Standard Gladiola, Jester-10 Corms

Quick Overview


I love this glad! The yellow blossoms of Jester are always kissed with a sizable blush of vivid orange. This is a truly beautiful glad with exceptionally large individual flowers. It is hardy from Hardiness Zones 8-10. This flower ALWAYS makes you smile. There are 10 corms per package.

Standard Gladiola, Jester

Few flowers provide the opulence, color range and length of bloom time that the gladiolas do. The name, gladiolus,comes from the Latin word, gladius, which means sword and refers to the shape of the plant’s leaves. Today’s hybrids, almost exclusively, come from species gladioli native to South Africa and the surrounding regions, but there are varieties of gladioli that are native to Southern Europe and the Mediterranean area, and there is one very rare variety, G.illyricus, that is native to Great Britain.

Of all the gladioli, from the various regions and climates, G. dalenii, is the most important. It is native to Zimbabwe, specifically the area around Victoria Falls, and was introduced into Great Britain in 1904. It is the plant from which most of today’s cultivars were developed.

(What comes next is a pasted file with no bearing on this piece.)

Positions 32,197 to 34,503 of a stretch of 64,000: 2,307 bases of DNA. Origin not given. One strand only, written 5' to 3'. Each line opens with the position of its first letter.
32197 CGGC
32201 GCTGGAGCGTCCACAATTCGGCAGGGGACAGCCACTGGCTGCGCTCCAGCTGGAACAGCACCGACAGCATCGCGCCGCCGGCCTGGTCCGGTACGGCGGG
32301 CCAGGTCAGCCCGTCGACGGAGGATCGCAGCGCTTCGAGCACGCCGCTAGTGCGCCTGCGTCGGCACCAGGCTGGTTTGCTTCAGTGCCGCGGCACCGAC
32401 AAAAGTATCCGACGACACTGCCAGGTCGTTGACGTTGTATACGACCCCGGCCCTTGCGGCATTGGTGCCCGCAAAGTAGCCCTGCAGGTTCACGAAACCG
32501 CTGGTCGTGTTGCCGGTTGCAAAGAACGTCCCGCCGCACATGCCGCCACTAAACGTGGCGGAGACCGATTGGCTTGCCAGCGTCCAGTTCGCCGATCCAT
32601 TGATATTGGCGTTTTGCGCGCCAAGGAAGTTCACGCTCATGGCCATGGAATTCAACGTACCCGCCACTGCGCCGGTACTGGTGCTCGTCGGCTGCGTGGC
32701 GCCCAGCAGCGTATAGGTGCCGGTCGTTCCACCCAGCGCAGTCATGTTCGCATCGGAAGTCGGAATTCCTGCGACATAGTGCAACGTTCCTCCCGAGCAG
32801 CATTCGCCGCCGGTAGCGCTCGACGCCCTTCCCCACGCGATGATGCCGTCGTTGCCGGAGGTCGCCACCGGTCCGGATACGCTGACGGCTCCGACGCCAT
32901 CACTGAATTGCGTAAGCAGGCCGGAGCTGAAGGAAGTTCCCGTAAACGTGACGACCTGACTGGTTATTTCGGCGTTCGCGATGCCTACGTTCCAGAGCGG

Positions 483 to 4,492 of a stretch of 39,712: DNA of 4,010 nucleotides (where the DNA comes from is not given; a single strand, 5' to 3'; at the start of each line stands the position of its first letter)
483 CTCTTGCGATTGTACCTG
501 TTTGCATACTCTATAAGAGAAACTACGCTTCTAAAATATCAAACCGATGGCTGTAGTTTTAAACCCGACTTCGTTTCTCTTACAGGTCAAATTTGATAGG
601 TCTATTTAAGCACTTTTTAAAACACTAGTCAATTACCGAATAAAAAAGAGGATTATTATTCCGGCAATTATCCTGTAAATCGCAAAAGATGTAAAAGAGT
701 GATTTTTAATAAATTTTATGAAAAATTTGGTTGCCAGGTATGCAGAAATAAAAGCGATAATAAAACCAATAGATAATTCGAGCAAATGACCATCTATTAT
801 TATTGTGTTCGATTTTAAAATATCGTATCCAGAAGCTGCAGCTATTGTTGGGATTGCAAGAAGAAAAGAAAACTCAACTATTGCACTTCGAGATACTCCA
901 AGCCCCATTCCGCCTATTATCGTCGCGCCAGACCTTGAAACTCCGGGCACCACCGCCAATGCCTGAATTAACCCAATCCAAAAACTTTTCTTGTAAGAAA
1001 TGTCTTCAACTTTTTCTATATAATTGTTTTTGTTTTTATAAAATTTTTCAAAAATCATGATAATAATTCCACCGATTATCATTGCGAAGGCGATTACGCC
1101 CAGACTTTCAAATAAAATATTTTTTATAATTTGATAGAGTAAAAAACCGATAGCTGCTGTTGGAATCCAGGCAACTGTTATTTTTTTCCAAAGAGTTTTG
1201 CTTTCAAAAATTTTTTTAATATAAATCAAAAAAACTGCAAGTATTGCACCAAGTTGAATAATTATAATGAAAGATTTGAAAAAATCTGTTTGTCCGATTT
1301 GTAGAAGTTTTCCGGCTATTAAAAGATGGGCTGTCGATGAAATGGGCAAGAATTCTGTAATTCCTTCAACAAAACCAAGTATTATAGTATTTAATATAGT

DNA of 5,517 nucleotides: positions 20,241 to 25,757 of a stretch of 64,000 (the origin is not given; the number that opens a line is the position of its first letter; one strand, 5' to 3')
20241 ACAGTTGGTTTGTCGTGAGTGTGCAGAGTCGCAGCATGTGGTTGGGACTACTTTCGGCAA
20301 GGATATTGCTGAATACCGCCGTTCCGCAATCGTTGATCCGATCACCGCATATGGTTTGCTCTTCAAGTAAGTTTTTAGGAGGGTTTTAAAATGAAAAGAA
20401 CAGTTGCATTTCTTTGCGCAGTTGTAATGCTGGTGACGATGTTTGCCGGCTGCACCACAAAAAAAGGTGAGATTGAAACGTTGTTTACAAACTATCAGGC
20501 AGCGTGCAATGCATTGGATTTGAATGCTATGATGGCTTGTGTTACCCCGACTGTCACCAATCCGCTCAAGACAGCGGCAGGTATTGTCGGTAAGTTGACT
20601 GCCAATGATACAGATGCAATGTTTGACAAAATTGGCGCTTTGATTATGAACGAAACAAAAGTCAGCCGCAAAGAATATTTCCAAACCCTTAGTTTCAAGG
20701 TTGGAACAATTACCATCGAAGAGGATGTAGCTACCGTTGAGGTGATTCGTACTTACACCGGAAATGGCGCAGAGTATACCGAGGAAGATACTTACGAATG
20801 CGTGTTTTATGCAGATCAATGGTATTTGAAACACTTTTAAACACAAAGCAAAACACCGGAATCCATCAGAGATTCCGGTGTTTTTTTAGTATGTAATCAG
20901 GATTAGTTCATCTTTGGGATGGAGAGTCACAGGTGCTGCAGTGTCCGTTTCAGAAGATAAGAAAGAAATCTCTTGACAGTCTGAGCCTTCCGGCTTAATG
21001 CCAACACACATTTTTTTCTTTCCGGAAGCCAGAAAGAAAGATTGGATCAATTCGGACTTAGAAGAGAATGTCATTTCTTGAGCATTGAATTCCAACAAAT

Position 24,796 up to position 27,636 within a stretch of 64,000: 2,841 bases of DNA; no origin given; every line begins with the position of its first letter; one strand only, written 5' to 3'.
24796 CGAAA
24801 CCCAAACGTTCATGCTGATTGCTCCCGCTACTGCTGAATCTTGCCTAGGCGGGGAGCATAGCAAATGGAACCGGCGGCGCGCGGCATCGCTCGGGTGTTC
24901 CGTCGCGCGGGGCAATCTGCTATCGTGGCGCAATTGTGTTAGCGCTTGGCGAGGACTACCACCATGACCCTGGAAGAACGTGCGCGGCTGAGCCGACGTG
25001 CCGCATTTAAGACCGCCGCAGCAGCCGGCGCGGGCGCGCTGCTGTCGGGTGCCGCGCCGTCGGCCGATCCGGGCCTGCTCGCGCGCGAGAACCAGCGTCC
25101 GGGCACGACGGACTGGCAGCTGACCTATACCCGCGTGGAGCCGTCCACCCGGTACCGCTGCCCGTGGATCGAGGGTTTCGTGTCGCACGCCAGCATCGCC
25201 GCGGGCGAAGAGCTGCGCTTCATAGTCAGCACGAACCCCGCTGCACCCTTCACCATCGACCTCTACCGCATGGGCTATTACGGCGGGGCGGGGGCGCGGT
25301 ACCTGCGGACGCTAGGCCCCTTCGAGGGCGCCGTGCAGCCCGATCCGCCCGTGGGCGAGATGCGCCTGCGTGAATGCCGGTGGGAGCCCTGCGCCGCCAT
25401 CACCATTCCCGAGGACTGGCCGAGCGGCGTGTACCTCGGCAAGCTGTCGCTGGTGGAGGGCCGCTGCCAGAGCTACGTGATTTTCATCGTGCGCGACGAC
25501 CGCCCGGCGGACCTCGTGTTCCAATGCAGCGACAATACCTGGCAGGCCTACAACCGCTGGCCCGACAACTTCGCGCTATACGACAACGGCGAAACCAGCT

Gladioli grew in popularity throughout the 19th century and became a much beloved cut flower and an essential part of the Victorian cutting garden. It was so much appreciated by gardeners and homemakers, that it was used everywhere. In fact, it became the flower of choice in most funeral floral displays. Sadly, this popularity in funereal bouquets had a tremendously negative effect. Over the years, gardeners began to associate gladioli with death. Instead of bringing joy into the hearts and minds of all who observed the incredible blossoms, the sight of gladiola flowers created great sadness because people associated them with death and the loss of loved ones.

For nearly a century, gladiolas disappeared from the world’s cutting gardens. Then, in the 1980s, gladiolas began to increase in popularity. This change in regard to gladiolas was the result of a change in the cultural traditions associated with funerals. Once it became the tradition to donate to charity in the name of the deceased rather than purchase flowers for the funeral, gladioli disappeared from funerals. It took nearly two generations, but eventually humanity no longer associated the flower with death. By the 1980s enough years had passed and gardeners had, once again, fallen in love with this incredible plant. They began to include gladiolus in their gardens. 

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